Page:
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Gas Prices Soaring Higher

NEW YORK -- Almost overnight, already high gasoline prices have shot up to record levels -- just in time for the height of the summer driving season -- in reaction to storms in the Gulf of Mexico and steady demand.

Nationally, the average retail price for regular-grade gasoline jumped 10.2 cents in the past week to a record $2.328 a gallon, the Energy Department said Monday. That surpassed the previous all-time high of $2.28 a gallon on April 11. Pump prices are up 21 percent from $1.917 a gallon a year ago.

Gasoline prices are up in every region of the country, according to the government survey of 1,200 filling stations.

"It's not the station operators," said Tom Kloza, chief oil analyst for the Oil Price Information Service (OPIS) in Lakewood, which compiles pricing data for AAA.

"From June 30 to July 6, the wholesale increase for gasoline … was up 25 cents," he said. "It was down 4 cents [Monday], but could be up 8 cents tomorrow."

Years ago, prices might move a penny or two a day, 5 cents to 10 cents a week, he said. "Now, it's very common to see moves of more than a nickel, 14 to 15 cents in futures markets. It's just incredibly volatile."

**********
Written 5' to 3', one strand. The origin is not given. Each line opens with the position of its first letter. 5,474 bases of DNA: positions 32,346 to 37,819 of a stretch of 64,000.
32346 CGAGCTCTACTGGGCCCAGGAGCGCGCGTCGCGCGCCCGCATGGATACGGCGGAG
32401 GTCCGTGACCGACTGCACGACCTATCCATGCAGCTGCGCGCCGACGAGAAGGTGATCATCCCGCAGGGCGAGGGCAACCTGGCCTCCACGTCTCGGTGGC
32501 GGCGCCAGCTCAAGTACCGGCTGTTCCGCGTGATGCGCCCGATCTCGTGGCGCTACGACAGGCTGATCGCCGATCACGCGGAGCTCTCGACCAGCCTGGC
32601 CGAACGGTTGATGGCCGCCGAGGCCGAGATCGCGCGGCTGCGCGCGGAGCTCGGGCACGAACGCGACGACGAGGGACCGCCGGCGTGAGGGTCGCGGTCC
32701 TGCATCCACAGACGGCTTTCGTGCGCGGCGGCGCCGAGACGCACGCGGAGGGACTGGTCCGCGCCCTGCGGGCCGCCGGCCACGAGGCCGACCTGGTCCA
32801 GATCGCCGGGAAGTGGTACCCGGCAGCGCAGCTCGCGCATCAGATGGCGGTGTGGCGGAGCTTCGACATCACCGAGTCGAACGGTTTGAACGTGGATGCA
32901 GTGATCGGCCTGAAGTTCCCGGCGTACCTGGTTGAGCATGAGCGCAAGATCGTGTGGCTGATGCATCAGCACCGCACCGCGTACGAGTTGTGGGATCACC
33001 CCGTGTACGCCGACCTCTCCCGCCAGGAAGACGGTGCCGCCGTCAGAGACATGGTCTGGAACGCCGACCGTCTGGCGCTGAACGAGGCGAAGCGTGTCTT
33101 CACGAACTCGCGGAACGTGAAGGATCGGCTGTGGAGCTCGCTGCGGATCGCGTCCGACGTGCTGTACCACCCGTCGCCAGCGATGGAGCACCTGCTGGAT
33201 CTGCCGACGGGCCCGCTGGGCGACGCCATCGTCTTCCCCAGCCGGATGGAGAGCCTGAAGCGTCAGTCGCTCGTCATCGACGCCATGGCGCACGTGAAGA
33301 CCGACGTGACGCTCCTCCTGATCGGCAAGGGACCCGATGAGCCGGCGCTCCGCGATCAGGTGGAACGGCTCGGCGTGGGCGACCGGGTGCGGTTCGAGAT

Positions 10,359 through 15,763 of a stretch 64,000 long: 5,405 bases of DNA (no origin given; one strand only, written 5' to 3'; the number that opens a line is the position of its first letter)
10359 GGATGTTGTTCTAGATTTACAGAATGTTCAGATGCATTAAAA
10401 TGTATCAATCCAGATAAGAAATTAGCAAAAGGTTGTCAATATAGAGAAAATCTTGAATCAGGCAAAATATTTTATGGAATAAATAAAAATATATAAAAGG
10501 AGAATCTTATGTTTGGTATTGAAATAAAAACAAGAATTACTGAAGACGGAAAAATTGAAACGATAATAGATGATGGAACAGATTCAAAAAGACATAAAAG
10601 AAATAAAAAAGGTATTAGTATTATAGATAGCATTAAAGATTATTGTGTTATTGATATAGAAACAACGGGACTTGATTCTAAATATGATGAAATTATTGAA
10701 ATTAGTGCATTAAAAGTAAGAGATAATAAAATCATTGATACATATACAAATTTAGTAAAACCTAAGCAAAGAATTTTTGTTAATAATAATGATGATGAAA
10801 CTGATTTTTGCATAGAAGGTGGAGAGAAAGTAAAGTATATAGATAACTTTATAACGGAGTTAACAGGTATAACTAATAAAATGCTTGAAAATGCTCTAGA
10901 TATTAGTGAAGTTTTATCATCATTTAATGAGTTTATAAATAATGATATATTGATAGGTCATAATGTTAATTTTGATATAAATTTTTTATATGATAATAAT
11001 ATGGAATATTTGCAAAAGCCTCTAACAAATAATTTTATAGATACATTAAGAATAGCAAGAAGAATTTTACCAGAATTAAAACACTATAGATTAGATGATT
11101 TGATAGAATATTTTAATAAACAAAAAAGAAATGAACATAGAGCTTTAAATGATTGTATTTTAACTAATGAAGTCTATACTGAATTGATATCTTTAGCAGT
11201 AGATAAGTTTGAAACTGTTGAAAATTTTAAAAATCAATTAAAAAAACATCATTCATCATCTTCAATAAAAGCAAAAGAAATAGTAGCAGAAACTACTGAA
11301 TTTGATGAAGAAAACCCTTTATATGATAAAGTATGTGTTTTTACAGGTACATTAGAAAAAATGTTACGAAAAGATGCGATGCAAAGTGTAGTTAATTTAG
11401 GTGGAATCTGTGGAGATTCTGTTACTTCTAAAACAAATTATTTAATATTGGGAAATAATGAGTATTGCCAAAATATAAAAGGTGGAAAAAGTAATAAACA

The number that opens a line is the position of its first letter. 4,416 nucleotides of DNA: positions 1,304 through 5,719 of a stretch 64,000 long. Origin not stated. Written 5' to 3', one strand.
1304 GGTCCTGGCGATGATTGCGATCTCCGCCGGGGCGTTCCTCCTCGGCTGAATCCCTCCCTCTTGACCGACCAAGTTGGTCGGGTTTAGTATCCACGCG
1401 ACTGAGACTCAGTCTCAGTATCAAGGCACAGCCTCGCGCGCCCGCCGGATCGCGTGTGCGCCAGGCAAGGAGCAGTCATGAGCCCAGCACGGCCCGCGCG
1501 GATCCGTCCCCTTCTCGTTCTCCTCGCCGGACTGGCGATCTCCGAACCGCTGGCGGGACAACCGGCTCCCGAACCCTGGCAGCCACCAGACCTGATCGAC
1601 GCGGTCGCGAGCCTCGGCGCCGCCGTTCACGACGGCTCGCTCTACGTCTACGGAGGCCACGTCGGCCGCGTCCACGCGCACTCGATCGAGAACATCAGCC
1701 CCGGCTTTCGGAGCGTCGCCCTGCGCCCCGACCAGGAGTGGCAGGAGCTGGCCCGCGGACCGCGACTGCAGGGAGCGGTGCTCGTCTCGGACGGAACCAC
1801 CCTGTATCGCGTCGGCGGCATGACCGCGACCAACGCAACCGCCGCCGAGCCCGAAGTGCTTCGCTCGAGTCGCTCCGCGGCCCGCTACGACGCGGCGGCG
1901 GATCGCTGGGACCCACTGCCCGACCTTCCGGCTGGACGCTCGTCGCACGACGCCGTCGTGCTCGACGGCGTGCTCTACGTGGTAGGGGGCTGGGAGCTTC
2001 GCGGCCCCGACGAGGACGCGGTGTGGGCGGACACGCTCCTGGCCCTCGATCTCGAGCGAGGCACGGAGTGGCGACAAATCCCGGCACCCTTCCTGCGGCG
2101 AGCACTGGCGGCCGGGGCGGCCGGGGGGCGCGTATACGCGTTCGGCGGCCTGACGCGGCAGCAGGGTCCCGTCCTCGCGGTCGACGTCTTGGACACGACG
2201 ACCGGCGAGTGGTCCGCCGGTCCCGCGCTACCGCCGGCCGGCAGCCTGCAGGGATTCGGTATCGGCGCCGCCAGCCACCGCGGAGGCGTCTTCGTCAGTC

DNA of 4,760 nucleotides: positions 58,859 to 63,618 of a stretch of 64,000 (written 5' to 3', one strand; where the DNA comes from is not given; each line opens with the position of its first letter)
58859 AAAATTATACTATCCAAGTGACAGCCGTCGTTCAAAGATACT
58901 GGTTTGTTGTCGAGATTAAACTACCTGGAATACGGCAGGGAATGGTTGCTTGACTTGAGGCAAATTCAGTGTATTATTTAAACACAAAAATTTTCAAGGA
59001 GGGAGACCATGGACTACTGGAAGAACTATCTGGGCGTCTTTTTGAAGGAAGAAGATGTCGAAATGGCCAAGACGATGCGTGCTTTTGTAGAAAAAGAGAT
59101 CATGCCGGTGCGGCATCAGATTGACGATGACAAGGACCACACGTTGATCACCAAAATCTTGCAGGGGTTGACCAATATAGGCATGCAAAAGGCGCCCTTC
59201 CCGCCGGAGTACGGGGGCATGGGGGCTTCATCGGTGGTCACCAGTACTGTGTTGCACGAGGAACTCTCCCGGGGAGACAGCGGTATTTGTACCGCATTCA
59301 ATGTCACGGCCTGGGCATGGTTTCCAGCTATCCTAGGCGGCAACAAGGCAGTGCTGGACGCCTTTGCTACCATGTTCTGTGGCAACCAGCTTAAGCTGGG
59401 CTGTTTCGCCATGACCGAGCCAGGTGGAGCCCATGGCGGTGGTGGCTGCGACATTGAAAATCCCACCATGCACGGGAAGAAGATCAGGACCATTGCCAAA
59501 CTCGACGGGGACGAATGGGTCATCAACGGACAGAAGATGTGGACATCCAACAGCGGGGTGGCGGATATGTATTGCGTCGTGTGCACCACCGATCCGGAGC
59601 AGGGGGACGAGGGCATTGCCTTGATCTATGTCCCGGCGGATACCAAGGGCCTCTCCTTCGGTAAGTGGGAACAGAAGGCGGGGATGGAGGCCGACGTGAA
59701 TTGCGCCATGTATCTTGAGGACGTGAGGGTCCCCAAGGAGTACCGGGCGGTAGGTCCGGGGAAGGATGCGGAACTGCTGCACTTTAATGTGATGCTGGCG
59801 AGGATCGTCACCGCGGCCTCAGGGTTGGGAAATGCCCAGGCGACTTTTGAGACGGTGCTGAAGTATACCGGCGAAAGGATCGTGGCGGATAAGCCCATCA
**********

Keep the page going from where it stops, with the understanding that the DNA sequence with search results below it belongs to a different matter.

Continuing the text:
And don't expect a reduction anytime soon, Kloza said. Even with the big increases recently, pump prices haven't caught up with wholesale prices, so further increases are likely.

He cites two key factors: the "storm surge," the fear that the recent tropical storms and hurricanes might force refineries to shut down, and the fact that high prices have not slowed demand.

"This is a summer of fear," he said. "Cindy was a minimal storm, but it still delivered inconveniences to refineries in the New Orleans area. Then, all of a sudden, here comes Dennis."

Nether storm had any major impact on production or supplies, but they served notice that it is not safe to be short in oil markets, he said.

At the same time, people are driving more, he said. Last year, record prices around Memorial Day led to a dropoff in summer driving and a reduction in prices. This year, driving is up nearly 3 percent.

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